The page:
The attached chart shows the percent change in both futures and select cash prices from Dec. 31, 2020, to Dec. 31, 2021. The continuous active future was used for this calculation, along with the spot Canadian dollar and cash data reported by Saskatchewan Agriculture, based on product delivered to Saskatchewan plants.
Of the markets shown, soymeal was the only market to show a loss over the year, falling by 7.1%. Across the rest of the markets showing gains, the spot Canadian dollar and the continuous active soybean contract ended the year close to where it began, gaining 1% and 2.2%, respectively.
By far, the largest gain shown is the 153% gain reported in Saskatchewan government's cash data for oats. At the same time, the most recent report shows trade at $536.54/mt or $8.27/bushel (bu), which may be viewed as below the market, especially if one is inclined to store grain for delivery in forward positions.
Higher prices will be viewed differently depending on circumstance. For those negotiating the buy-out of contracts due to shortfalls or for prairie feed users, higher prices are problematic. They are also contributing to higher input costs and may have an effect on land prices and rental costs.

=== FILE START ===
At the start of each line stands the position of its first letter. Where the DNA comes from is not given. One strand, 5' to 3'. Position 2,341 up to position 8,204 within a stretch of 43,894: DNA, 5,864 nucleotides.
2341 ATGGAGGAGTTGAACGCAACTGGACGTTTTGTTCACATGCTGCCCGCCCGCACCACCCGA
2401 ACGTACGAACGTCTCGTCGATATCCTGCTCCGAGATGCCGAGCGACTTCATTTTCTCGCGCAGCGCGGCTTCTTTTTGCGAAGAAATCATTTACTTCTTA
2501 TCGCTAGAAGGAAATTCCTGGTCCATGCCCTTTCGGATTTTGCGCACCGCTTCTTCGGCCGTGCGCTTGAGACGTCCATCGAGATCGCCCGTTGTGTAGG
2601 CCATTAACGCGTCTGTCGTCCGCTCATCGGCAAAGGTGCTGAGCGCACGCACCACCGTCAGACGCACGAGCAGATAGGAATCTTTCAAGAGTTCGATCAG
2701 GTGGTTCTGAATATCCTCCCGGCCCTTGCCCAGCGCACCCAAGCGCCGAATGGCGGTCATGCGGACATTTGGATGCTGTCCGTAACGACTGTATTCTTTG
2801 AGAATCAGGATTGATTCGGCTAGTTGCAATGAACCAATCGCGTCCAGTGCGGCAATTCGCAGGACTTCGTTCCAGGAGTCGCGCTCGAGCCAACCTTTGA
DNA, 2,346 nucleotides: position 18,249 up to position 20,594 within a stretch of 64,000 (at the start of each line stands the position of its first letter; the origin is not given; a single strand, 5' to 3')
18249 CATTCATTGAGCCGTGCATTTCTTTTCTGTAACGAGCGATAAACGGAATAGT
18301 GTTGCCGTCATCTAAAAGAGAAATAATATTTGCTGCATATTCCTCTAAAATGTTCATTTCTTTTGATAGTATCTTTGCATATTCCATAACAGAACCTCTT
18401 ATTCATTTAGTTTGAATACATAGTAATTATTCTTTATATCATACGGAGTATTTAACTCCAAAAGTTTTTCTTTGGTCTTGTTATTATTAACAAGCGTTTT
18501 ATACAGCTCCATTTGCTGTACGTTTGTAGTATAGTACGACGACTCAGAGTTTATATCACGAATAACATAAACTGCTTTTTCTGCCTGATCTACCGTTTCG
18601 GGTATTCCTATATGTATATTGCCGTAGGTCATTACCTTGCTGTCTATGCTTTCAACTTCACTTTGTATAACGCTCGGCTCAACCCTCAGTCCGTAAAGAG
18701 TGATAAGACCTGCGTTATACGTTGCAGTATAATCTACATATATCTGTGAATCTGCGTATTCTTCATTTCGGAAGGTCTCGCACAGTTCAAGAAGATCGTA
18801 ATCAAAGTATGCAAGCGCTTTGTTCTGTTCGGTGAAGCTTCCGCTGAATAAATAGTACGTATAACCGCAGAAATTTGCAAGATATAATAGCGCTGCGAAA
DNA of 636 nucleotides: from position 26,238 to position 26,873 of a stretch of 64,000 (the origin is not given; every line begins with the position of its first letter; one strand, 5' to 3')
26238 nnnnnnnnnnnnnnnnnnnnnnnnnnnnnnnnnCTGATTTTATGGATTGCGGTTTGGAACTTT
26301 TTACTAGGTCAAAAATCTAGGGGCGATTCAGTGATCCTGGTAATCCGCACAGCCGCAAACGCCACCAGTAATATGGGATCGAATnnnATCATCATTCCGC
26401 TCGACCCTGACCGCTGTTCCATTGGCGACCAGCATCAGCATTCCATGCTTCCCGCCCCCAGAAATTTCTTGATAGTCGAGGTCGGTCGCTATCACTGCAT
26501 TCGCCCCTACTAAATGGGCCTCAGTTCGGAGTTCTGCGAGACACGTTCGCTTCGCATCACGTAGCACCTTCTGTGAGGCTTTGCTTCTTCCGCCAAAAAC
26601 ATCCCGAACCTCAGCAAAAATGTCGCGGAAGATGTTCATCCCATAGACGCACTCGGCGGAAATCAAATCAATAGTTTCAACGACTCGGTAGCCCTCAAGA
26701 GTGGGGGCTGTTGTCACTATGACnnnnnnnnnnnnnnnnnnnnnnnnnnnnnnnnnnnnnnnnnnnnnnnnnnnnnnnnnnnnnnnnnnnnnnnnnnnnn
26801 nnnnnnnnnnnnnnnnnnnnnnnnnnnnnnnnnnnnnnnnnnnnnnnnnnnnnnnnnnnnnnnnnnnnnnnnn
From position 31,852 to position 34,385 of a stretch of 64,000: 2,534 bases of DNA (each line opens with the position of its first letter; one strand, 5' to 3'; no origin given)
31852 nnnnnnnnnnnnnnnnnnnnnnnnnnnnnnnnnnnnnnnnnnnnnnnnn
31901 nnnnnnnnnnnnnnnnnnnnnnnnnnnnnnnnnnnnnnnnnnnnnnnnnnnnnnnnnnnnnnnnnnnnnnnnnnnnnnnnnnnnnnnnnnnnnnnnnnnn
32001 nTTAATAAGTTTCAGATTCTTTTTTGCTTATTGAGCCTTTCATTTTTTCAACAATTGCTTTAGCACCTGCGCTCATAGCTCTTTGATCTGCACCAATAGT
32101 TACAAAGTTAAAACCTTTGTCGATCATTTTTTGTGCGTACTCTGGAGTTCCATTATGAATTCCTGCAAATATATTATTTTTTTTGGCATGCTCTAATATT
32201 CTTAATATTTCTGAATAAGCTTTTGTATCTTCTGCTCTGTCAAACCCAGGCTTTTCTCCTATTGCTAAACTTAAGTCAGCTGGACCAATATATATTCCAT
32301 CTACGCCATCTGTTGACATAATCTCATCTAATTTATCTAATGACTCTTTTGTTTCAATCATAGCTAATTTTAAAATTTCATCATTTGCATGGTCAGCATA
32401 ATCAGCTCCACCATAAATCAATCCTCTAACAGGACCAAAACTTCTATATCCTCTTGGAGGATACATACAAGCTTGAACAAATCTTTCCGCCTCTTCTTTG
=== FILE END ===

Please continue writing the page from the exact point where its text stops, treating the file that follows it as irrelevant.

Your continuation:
At the same time, the tight stocks forecast for many crops at the end of 2021-22 will lead to price volatility and will continue to support prices, leading to significant opportunity for growers in the year ahead.
Happy New Year and best wishes for 2022!
Cliff Jamieson can be reached at email@example.com
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